The Blue Mountains unfold in a flurry of soft greenery and dipping valleys, providing the perfect escape from busy city life. Throughout the region, there are plenty of exceptional lookout points that promise breath-taking views across some of Australia’s most incredible scenery.
Echo Point is a popular lookout, sitting pretty on the traditional land of the Gundungurra and Darug people. It teeters on the edge of the escarpment in Katoomba and boasts stunning views across the ancient Jamison Valley and, more prominently, the iconic natural structure of the Three Sisters.
Here, you can not only look out onto one of the area’s most fascinating natural wonders, but you can take a number of fascinating walks through the lush undergrowth that surrounds it. There is an easy path that takes you to the Three Sisters, or, for a more difficult adventure, try the route that takes you to the Giant Stairway, and descend down 1,000 stairs to the valley floor below.
There’s a longer walk, too that takes you right past Prince Henry Cliff and connects up Echo Point and Leura Cascades. Along the way, you’ll get to experience plenty of scenic lookouts. Stop off at the Echo Point Visitor Centre for some ideas of what to do while you’re in the area.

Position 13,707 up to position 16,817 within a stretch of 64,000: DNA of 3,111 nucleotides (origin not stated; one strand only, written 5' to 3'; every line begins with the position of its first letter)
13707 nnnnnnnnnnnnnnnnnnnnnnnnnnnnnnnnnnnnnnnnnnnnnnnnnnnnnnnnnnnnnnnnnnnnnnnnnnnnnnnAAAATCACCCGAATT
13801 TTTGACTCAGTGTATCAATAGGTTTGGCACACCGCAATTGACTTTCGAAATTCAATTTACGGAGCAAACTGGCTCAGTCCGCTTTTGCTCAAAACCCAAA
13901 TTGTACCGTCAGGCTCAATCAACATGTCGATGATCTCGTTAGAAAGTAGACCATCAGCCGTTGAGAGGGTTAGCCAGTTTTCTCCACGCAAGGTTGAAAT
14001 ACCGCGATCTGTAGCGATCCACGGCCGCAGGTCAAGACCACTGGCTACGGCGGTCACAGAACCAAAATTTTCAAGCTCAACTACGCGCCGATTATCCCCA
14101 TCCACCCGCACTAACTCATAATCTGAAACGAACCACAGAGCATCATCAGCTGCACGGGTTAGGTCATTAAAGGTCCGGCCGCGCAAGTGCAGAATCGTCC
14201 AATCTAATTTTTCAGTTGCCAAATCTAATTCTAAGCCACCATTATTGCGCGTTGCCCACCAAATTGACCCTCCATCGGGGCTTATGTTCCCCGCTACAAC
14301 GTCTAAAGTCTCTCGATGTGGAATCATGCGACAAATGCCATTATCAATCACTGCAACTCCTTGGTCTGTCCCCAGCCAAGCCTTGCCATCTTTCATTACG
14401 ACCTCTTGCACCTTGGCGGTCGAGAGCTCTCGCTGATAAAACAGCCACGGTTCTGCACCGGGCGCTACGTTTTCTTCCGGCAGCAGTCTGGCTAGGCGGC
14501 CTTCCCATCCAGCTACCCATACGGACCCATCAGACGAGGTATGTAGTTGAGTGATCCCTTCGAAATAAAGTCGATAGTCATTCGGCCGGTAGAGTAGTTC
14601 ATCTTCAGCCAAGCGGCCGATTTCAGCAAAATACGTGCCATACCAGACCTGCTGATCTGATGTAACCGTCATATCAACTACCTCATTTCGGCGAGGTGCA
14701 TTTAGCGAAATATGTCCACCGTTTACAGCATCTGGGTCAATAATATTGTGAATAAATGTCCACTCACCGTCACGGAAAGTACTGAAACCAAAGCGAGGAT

Echo Point and the Three Sisters
The Three Sisters form part of the Great Blue Mountains World Heritage Area and are one of Australia’s most iconic natural wonders. There is a fascinating ancient Aboriginal story imbued in their many layers, which you can experience while in the area.
The monument itself is best viewed from Echo Point, which sits on a plateau above it. From there, you can marvel at the stunning display of nature, as well as gaze out at the lush carpet of the Jamison Valley, the Ruined Castle, and the mesmerising peak of Mount Solitary.
The Blue Mountains offer plenty of activities for visitors to get stuck into, but if you want to experience the spectacular Three Sisters monument in the best way, head to Echo Point for breath-taking views and the chance to learn more about this fascinating natural wonder and how it came to be such an important part of the Blue Mountains landscape.
While there, pop into the Visitors Centre to discover other activities you can get stuck into, and try out one of the many walks that weave their way through the surrounding scenery.